William von Meister is one of those entrepreneurs who intuitively appreciate that 11 percent of a thousand is greater than 80 percent of a hundred.

That's why he's certain his newest venture, GameLine, is going to gobble up more dollars than Pac Man. "Everybody tells us it's a 'can't-miss' proposition," von Meister asserts.

Those are usually famous last words, but several industry sources believe that GameLine could be the most successful consumer electronics product launched this year. What GameLine will do, says von Meister, is transform Atari's VCS 2600 videogames unit into a computer terminal that can retrieve everything from the newest videogame to the latest stock quote. It would also let GameLine members send "electronic mail" messages to each other.

There are an estimated 14 million Atari VCS units in homes around the United States, industry analysts contend. All are sales targets for GameLine and its Master Module.

"It's the Master Module that gets you access to all kinds of good stuff," says von Meister.

Designed on the back of a napkin at a Washington restaurant last June, says von Meister, the Master Module fits into the Atari unit like an ordinary videogames cartridge. The module, however, is a small component with memory called a modem that enables computers to "talk" with one another over the phone lines, permitting the GameLine subscriber to call up and tap into GameLine's central computers.

The GameLine user would connect the Master Module to the Atari and the phone, call a toll-free number, sign onto the network and examine a menu of videogames. Using the game unit's joystick and blaster-button, the subscriber selects the desired game and it is "downloaded" and stored in the module's memory. It takes about 20 seconds for a game to download into the Master Module. The phone then disconnects from the GameLine network and the subscriber is free to play. GameLine's central computer records the transaction for future billing.

Control Video Corp., von Meister's Vienna, Va.-based company that is marketing GameLine, plans to retail the Master Module for between $50 and $60 and expects to sell more than 250,000 by the end of the year.

Von Meister cofounded The Source, the McLean-based company that was the first personal computer time-sharing network. It, too, promised an array of computer games and other computer-based information services. However, von Meister became embroiled in a lawsuit with his partner and left The Source to move into consulting. The Source, which has yet to turn a profit, is now owned by Reader's Digest.

The real money in GameLine won't come from the module sales; it's expected to come from network usage, much in the same way that the phone company makes its money.

Von Meister hopes to get that usage by putting the newest and best home videogames on the network on a "pay-per-play" basis--the videogames equivalent of "pay-per-view" television. "We have active negotiations or inked deals with all the videogames companies but Activision and Atari," says John Kerr, Control Video's vice president for marketing. Games such as Demon Attack and Frogger will be available.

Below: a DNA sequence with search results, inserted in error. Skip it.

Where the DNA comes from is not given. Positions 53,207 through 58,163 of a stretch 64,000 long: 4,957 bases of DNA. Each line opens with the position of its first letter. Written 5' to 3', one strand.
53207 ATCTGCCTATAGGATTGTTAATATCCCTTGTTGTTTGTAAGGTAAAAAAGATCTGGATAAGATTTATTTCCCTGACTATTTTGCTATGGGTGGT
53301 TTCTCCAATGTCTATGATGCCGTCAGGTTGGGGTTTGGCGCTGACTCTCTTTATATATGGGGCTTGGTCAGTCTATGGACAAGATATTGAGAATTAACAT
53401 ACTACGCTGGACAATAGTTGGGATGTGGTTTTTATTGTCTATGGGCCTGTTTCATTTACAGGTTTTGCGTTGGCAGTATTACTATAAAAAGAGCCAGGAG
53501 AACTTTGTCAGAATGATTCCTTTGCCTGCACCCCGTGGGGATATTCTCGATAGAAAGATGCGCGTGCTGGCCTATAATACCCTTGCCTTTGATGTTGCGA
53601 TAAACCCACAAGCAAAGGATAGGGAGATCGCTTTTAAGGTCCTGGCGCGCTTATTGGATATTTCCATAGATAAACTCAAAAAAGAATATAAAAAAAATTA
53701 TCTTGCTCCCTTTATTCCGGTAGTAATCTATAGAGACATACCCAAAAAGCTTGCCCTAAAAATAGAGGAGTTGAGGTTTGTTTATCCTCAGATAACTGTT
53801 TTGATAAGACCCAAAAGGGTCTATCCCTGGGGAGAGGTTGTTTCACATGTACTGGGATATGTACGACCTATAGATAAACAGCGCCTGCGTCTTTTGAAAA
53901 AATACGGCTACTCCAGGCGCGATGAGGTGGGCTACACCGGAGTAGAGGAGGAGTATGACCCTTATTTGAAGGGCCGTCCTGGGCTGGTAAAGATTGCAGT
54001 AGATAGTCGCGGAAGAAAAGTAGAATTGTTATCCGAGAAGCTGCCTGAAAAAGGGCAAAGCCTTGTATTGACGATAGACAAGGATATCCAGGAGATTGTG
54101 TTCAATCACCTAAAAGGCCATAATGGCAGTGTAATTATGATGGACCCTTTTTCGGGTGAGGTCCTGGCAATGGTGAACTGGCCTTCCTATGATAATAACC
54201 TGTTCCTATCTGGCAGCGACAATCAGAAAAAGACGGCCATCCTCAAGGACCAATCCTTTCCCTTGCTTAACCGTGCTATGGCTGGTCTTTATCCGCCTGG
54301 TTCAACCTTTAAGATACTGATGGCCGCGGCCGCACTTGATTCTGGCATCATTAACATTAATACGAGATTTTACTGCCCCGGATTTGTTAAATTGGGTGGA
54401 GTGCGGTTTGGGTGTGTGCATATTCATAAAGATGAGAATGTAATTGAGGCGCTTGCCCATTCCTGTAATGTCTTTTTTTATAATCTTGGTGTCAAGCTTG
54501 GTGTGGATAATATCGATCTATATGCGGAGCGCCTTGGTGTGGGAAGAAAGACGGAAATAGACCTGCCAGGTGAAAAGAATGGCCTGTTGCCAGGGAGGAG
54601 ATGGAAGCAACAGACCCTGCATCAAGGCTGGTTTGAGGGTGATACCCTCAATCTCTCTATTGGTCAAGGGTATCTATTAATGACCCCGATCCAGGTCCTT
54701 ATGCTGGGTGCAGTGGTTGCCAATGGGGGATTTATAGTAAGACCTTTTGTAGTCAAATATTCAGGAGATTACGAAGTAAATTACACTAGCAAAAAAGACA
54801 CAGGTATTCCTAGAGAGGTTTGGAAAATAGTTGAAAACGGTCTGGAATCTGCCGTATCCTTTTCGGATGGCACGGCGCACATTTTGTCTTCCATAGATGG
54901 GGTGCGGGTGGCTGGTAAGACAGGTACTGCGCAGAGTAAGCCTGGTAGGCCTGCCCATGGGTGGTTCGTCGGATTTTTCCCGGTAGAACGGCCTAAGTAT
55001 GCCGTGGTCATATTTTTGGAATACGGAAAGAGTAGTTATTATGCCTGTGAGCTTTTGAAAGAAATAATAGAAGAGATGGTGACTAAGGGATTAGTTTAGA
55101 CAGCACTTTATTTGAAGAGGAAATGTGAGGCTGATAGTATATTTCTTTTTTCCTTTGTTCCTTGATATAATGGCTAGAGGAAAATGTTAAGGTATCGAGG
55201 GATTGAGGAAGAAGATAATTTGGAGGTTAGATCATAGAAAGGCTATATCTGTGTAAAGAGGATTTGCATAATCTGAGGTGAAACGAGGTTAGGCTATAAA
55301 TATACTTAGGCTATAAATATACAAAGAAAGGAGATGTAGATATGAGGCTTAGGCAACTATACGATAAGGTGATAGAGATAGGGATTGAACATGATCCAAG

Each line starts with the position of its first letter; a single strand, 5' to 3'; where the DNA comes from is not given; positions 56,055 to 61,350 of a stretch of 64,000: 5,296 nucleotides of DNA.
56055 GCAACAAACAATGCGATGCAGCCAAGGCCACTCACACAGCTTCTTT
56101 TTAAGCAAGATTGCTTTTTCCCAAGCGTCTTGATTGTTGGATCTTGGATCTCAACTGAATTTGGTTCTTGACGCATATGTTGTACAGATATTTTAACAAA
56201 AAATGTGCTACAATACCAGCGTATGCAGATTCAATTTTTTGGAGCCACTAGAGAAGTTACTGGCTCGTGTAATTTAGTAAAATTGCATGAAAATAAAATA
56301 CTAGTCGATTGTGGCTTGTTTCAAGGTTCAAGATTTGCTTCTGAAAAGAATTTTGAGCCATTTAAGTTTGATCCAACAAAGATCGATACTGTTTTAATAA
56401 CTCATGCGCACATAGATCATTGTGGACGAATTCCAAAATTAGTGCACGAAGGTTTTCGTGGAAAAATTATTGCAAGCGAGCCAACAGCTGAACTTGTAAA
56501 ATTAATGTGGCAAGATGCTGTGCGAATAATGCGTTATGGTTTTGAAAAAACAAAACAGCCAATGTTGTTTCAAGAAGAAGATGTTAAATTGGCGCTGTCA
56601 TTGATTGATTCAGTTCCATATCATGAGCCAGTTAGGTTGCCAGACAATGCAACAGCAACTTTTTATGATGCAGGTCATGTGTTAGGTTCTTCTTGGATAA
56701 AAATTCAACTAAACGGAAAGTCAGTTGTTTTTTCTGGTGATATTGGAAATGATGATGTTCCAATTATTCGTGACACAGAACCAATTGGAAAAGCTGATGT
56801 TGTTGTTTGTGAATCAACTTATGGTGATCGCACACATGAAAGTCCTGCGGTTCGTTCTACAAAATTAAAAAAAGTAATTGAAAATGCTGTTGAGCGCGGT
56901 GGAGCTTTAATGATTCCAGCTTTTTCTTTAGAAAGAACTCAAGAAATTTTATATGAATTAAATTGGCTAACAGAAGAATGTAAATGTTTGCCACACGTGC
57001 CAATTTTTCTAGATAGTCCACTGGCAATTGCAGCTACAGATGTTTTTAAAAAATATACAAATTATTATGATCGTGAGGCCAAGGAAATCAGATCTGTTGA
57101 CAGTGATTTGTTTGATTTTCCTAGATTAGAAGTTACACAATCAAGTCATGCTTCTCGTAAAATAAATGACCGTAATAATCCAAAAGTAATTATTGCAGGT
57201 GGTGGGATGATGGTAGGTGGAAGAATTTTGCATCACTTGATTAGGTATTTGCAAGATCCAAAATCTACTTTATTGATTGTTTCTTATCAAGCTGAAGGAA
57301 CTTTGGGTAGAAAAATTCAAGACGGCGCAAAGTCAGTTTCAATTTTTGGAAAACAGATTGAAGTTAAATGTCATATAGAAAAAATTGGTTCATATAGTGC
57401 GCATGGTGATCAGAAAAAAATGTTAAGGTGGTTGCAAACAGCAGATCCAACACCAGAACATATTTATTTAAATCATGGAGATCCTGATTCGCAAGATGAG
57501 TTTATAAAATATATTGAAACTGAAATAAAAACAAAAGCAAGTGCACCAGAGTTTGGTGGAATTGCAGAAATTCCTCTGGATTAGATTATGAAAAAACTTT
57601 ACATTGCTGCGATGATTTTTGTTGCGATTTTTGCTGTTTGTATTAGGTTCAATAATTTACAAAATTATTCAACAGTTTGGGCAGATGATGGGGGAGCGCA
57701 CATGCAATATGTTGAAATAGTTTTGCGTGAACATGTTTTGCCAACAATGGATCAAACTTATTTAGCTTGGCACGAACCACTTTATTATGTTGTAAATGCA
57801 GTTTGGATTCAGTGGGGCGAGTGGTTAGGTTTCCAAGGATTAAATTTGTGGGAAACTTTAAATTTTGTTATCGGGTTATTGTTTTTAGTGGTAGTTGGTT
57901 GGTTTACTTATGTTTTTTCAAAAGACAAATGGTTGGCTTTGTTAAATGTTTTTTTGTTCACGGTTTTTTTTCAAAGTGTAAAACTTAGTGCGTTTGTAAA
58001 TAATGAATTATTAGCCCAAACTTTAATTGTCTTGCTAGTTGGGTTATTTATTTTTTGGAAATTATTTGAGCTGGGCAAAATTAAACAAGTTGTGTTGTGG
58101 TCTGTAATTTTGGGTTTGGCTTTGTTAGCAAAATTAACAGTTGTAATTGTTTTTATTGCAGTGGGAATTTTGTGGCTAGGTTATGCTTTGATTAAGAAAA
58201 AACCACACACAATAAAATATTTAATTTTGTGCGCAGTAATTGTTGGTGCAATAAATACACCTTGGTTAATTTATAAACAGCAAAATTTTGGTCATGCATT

GameLine expects to charge $1 each time a customer selects a game, and for that amount, the average player should be able to play about one hour. At this point, for the venture capitalists funding GameLine, the numbers speak louder than words. If 250,000 Atari VCS owners sign up for GameLine and each subscriber plays only once a week, that means monthly revenues of $1 million and yearly revenues of $12 million. That, von Meister asserts, is "well above" Control Video's break-even. If von Meister's assumption that 10 percent of Atari VCS owners become subscribers holds, that turns GameLine into a $60 million-a-year business in less than two years.

Von Meister's financial backers include Hambrecht & Quist and Kleiner, Perkins, two of the top high technology venture capital companies.

Several games companies believe that GameLine would be useful both as a test-market and as a way to promote new games. The design of the Master Module discourages unauthorized copying of the games and, says von Meister, offers the games companies an additional revenue stream from GameLine royalties. Moreover, he insists, GameLine complements the sale of games cartridges. "GameLine lets people sample before they buy," he says, "It's paying $1 to see what you're going to spend $30 for."

However, von Meister stresses, the key virtue of GameLine is that through its telecommunications network, it creates a community of users. For example, GameLine players can have their top scores logged into the central computer and displayed on a national, regional, or local basis. "The 'vanity screen,' just like the one in the arcade games," says von Meister, "will be available on Day One."

More intriguing, perhaps, is the notion that games will be the entering wedge for other kinds of information services. Control Video will offer SportsLine, listing sports scores and facts, in conjunction with GameLine, and is negotiating for access to stock quotes. It also is exploring the idea of home banking services. "We're going to turn the videogames jockey into an information junkie," says von Meister.